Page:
A new study from Payoneer shows which marketplaces Chinese e-retailers sell on—and what strategies they’re employing on those platforms—to expand internationally.

Online marketplaces are gateways for Chinese retailers and brands to reach international customers.  And as Amazon is the top marketplace choice for many Chinese sellers, this may mean more competition for North American retailers selling on the marketplace.

62% of e-retailers in China sell goods on marketplaces operated by Amazon.com Inc., the most popular among other international shopping portals, such as eBay Inc. and Etsy Inc. That’s according to a new study released by Payoneer Inc., a business-to-business payment services company. Survey results are based on the responses of 900 e-commerce sellers throughout China and Hong Kong between January and March.

Of the 62% of respondents selling on Amazon, 91% sell on Amazon.com in the United States. Among the Chinese merchants who don’t currently sell through Amazon, many plan to join. 26% say they want to sell on Amazon.com, the site for U.S. consumers; 23% wish to join Amazon’s European sites and 12% want to sell through Amazon.co.uk, Amazon’s U.K. site. Other marketplaces Chinese retailers and brands seeking to sell on include: Wish.com (8%), Lazada (6%), eBay (5%), AliExpress (4%), Etsy (3%), JD.com (3%) and Rakuten (3%).

More Chinese sellers on Amazon means more competition for marketplace sellers in North America and abroad—a weight some e-retailers have already noticed. Take Spreadshirt Inc., for example. Spreadshirt is a German custom T-shirt printing company, which sells on marketplaces around the globe, including Amazon.com. The e-retailer says it is facing increased competition on Amazon from Chinese manufacturers selling copycat designs on the marketplace, says Philip Rooke, CEO of Spreadshirt. That competitive pressure from China-based merchants has led Spreadshirt to lower its prices of some products, Rooke says.

Amazon began allowing Chinese merchants who listed products for sale on Amazon.cn–its Chinese site—to list products for sale on some other Amazon-operated sites in 2012. eBay Inc. has allowed Chinese companies sell on its marketplaces around the world since 2007.


Amazon’s high-quality products and “simple and fair rules” are the top reasons Chinese sellers prefer the marketplace, the report says. That’s likely because the process to begin selling on Amazon is simpler than some other marketplaces. Sellers can upload their product listings on Amazon.com within one day and begin selling. In contrast, the marketplace Wal-Mart Stores Inc. operates typically takes more than one month for merchants to get approved and upload their product feed. Wal-Mart attributes its longer timeframe to its extensive vetting process that includes background checks.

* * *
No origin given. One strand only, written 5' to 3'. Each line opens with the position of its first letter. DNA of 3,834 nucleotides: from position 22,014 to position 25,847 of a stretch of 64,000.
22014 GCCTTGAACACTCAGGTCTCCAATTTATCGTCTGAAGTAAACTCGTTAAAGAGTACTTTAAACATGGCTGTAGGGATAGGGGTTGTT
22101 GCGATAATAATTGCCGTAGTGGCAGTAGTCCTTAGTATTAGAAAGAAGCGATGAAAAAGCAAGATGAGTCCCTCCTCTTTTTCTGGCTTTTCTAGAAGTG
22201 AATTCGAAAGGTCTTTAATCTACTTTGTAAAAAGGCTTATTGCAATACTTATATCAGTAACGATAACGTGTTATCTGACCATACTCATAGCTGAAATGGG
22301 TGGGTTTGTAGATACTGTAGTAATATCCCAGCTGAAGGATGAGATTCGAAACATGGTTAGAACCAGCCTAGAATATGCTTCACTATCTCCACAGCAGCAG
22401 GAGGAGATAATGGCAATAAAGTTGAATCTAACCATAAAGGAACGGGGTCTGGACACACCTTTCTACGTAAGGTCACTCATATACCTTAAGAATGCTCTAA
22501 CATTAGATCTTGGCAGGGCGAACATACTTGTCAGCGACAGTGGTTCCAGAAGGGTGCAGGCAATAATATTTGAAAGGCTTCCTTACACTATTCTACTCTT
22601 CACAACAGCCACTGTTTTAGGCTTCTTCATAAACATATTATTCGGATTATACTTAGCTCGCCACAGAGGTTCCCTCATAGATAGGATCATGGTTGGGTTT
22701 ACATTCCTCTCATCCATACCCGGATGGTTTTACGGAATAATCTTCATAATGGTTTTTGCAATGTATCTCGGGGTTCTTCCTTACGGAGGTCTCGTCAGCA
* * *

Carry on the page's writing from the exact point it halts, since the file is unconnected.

Sellers also cite high traffic volume, local customer support and access to multiple markets for choosing Amazon, No. 1 in the Internet Retailer 2016 Top 500 Guide.

Furthermore, 76% of retailers selling on Amazon are selling private-label products. Private label is defined as ordering customized merchandise from a factory and selling it with a custom brand, according to the report.

E-retailers in China sell on marketplaces other than Amazon, too. Many Chinese retailers sell on multiple marketplaces, the report found. 59% sell on more than one marketplace, 41% sell on one marketplace and 33% sell on more than two marketplaces.


“Sellers who until a few years ago could barely reach buyers across their own country, can now utilize marketplaces to reach buyers across continents,” the report says. “Even small-scale sellers can distribute their goods to a large number of buyers, lowering barriers to entry and leveling the playing field of sellers of all sizes.”

45% of respondents said they sell on Wish, an app-based marketplace where Chinese wholesalers and retailers sell to U.S. and European consumers. 40% sell on AliExpress, Alibaba Group Holding Ltd.’s international marketplace, and 28% sell on eBay.

AliExpress and Wish are dominated by smaller sellers, while eBay and Amazon have a more even split between small and larger retailers and brands, according to the survey results. For instance, 77% of AliExpress’s sellers are small, which Payoneer defines as companies with annual revenue less than $150,000. Meanwhile, 52% of Amazon’s sellers are small.

Selling on marketplaces comes with its challenges, too, the biggest being stiff competition. Nearly half (45%) of respondents cited increasing numbers of Chinese sellers as the biggest challenge to selling on online marketplaces. Other common challenges marketplace sellers in China face: high fees and low marginal revenue (27%), following strict rules (16%), tax and trading policies of different countries (11%) and unstable payment methods (2%).


In Internet Retailer’s newly released “Online Marketplaces: The shopping mall of the future” report, you can read more about how merchants are growing on marketplaces, which ones they’re selling on, key details of some of the largest marketplaces in the United States and what they’re doing to keep up with Amazon.